Leather Cutting Manually
Leather is now applied in wear-resistant places in the industrial areas like auto seats, digital product case and instrument knob, as well as fashionable bags, shoes and furniture, because of its advantages of versatility, strength and durability. Therefore, more advanced leather cutting techniques are requirement for the usages of leather. What’s the best tool and best way to cut leather?
The worker is performing leather cutting manually in Honpe
Choose the proper leather cutting tool for yourself
- Utility Knife or Crafted Knife
- Rotary Knife
- Heavy Duty Scissors
- Head Knife
- Swivel Knives
- Hole Puncher
- Skiving Knives
- V-gouge Knives
- Metal Ruler
Mark a Cutting Line
Once you’ve found the area without any significant imperfection, flip the leather over and use a pen to mark a clear line on the flesh side along with your metal ruler. This will be the area that you will cut from.
However, if you’d prefer not to mark up the leather using a pen, you can instead cut the pattern out of thin cardboard or plastic and use those edges to guide you to cut along with. But be aware that this approach can be challenging, since the pattern may shift during cutting.
How to cut a thin leather?
The best way to cut thin leather of a 1-mm thickness or less is to use a rotary cutter. Using a knife can pull and crease the leather and make it harder to get a straight line since it’s so soft and more prone to moving. A rotary cutter allows for even pressure to be applied to a larger area.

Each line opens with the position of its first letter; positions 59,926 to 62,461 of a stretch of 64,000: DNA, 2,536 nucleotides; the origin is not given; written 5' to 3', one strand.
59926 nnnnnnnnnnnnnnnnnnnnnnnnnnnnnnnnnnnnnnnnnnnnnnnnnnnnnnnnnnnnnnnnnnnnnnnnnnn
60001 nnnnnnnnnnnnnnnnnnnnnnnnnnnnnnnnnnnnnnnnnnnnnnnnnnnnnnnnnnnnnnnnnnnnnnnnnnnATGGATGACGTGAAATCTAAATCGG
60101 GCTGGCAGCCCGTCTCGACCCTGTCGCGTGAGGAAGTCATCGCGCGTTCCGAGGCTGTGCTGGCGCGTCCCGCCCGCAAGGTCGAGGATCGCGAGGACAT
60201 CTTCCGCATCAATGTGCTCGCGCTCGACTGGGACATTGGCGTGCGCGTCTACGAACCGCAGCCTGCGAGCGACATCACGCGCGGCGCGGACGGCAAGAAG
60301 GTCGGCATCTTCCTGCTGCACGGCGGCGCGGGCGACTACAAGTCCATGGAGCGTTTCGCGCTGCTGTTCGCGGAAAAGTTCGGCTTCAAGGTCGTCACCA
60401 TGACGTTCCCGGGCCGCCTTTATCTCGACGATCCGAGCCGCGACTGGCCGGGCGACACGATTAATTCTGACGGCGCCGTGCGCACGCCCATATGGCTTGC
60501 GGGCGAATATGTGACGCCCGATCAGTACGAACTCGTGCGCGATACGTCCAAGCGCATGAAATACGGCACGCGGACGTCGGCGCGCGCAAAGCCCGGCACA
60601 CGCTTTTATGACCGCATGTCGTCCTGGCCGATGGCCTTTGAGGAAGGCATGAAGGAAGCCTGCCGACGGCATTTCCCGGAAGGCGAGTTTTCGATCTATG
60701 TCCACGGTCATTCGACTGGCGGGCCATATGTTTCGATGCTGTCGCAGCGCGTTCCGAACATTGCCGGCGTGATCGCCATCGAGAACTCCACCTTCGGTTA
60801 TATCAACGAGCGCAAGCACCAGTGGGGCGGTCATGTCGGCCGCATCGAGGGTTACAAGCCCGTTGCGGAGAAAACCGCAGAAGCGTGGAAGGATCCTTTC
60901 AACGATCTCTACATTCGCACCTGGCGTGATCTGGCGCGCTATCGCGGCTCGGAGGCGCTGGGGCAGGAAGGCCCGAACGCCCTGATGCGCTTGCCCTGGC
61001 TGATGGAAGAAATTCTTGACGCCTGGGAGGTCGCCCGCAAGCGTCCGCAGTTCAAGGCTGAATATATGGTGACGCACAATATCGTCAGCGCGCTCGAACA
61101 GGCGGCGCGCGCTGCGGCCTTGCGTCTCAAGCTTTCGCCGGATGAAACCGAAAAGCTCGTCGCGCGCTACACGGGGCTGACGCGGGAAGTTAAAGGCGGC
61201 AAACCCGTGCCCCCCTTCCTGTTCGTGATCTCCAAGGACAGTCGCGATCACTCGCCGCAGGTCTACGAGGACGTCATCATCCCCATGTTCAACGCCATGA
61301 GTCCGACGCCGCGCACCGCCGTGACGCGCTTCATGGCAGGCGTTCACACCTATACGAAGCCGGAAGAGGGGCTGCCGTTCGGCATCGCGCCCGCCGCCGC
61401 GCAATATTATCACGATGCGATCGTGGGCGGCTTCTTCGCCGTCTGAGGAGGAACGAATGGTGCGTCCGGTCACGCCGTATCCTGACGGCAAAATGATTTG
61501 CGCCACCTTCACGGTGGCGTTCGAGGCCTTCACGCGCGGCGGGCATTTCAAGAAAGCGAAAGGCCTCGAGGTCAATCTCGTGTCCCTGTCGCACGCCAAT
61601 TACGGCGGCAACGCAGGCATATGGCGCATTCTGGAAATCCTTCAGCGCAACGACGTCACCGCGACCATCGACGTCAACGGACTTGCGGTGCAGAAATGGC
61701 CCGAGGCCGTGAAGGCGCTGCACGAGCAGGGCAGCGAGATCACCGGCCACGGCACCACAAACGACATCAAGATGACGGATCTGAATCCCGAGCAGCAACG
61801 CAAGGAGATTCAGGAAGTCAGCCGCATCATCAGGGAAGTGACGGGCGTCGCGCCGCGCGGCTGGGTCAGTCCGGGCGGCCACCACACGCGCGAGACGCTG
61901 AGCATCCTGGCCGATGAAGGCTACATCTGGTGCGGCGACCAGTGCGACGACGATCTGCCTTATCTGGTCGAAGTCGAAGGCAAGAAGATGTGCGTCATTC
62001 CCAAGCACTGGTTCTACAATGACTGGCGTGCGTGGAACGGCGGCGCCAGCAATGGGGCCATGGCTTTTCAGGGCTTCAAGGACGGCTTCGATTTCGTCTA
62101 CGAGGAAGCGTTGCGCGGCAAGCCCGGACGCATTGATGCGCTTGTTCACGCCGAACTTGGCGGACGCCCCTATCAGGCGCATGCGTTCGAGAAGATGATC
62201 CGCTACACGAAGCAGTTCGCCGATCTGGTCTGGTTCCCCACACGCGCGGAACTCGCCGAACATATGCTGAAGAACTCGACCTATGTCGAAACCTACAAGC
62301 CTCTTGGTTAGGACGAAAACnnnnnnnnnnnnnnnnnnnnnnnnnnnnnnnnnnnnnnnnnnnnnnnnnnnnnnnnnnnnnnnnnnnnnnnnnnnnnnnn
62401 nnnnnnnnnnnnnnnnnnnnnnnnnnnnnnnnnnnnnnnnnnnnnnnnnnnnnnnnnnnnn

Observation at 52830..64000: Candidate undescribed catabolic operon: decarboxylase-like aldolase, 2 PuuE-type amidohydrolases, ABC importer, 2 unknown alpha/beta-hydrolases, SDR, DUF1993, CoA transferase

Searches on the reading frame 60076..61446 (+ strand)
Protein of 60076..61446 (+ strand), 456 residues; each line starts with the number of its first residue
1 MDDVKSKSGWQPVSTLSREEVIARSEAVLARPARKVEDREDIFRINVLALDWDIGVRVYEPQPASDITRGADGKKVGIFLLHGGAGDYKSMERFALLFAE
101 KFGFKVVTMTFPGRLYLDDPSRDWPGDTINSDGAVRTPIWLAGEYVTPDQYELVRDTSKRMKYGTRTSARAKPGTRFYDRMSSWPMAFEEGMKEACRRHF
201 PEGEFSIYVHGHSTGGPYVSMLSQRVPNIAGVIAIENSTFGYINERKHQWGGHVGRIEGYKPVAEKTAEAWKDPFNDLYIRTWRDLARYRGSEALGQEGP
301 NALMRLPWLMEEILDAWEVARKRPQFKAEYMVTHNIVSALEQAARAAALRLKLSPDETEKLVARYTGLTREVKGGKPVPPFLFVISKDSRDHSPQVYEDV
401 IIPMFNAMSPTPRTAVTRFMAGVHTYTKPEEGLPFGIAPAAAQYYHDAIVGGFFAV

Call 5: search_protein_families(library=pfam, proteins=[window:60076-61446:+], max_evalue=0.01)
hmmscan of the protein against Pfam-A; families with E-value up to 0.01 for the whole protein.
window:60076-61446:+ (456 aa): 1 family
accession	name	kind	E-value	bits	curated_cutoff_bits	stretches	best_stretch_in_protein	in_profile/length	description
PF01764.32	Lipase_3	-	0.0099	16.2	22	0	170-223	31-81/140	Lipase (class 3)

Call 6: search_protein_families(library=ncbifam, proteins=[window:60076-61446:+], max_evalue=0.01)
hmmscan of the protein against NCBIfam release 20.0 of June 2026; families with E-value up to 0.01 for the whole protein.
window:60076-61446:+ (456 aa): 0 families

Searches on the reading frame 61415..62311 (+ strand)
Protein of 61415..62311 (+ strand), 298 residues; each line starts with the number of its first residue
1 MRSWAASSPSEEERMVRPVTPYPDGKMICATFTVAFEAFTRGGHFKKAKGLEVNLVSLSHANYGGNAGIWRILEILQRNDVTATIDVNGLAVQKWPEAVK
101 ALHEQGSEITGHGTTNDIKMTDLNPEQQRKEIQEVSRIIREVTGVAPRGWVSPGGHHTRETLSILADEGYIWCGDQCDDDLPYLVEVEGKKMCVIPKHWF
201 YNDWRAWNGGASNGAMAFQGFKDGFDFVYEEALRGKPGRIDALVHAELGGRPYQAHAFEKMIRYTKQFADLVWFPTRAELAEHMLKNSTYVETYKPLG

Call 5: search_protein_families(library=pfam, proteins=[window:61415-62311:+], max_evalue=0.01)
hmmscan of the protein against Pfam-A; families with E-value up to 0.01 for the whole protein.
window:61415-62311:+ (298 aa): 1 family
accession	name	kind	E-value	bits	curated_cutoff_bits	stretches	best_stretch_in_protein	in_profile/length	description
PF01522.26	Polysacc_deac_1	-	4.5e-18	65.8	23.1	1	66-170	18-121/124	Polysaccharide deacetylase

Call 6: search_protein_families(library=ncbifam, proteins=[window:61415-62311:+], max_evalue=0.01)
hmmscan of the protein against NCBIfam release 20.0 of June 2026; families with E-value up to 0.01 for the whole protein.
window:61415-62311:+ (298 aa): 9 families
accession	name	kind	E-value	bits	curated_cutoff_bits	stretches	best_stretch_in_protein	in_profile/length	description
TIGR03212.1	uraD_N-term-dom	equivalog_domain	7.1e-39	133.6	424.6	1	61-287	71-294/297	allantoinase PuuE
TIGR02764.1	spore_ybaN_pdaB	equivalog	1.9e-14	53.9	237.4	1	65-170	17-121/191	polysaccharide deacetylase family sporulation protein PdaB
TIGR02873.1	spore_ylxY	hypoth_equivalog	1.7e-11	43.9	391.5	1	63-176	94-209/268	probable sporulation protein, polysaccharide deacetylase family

Before cutting the leather, lay it down with the grain side up, then place your ruler on top. If you haven’t already planned your cut with a pen or a piece of material, you can use the edge of the ruler to guide your cut. For the best results, keep the rotary cutter as close to the edge of the ruler as you can get.
Thin leathers are notorious for pulling as you cut them. So if you want to cut them straight, you may want to avoid cutting them with scissors.
How to cut a thick leather?
It’s much easier to cut thick leather than thin leather because the material is harder and not easy to crease during the cutting process. For thicker leather material, all you need is a sharp hobby knife or rotary cutter to get a clean, straight cut, in addition to a sturdy operation.
Tips for Leather Cutting
Keep your knife vertical to the leather. If you don’t do this, your cuts will appear to be straight but you will find out that they’re not completely straight once you get to the process of burnishing.
Keep your knives sharp. Sharp knives create clean, smooth cuts, causing much fewer mistakes. Before or after each time you work with leather, whether you’re just learning how to cut leather or are a seasoned leatherworker, make it a habit to sharpen your knives.
If you’d like to cut smooth curves in your leather, you can use a coin as a guide. Line your coin up into the corner of your leather, following along the edge with your knife.
Guide with your body, not your wrist. You may have a natural tendency to guide the knife with your wrist, but your wrist has a limited range of motion. Instead, keep your elbow in close to your body and pull the cutting motion with your shoulder. This will keep you on track and ensure that the blade remains straight.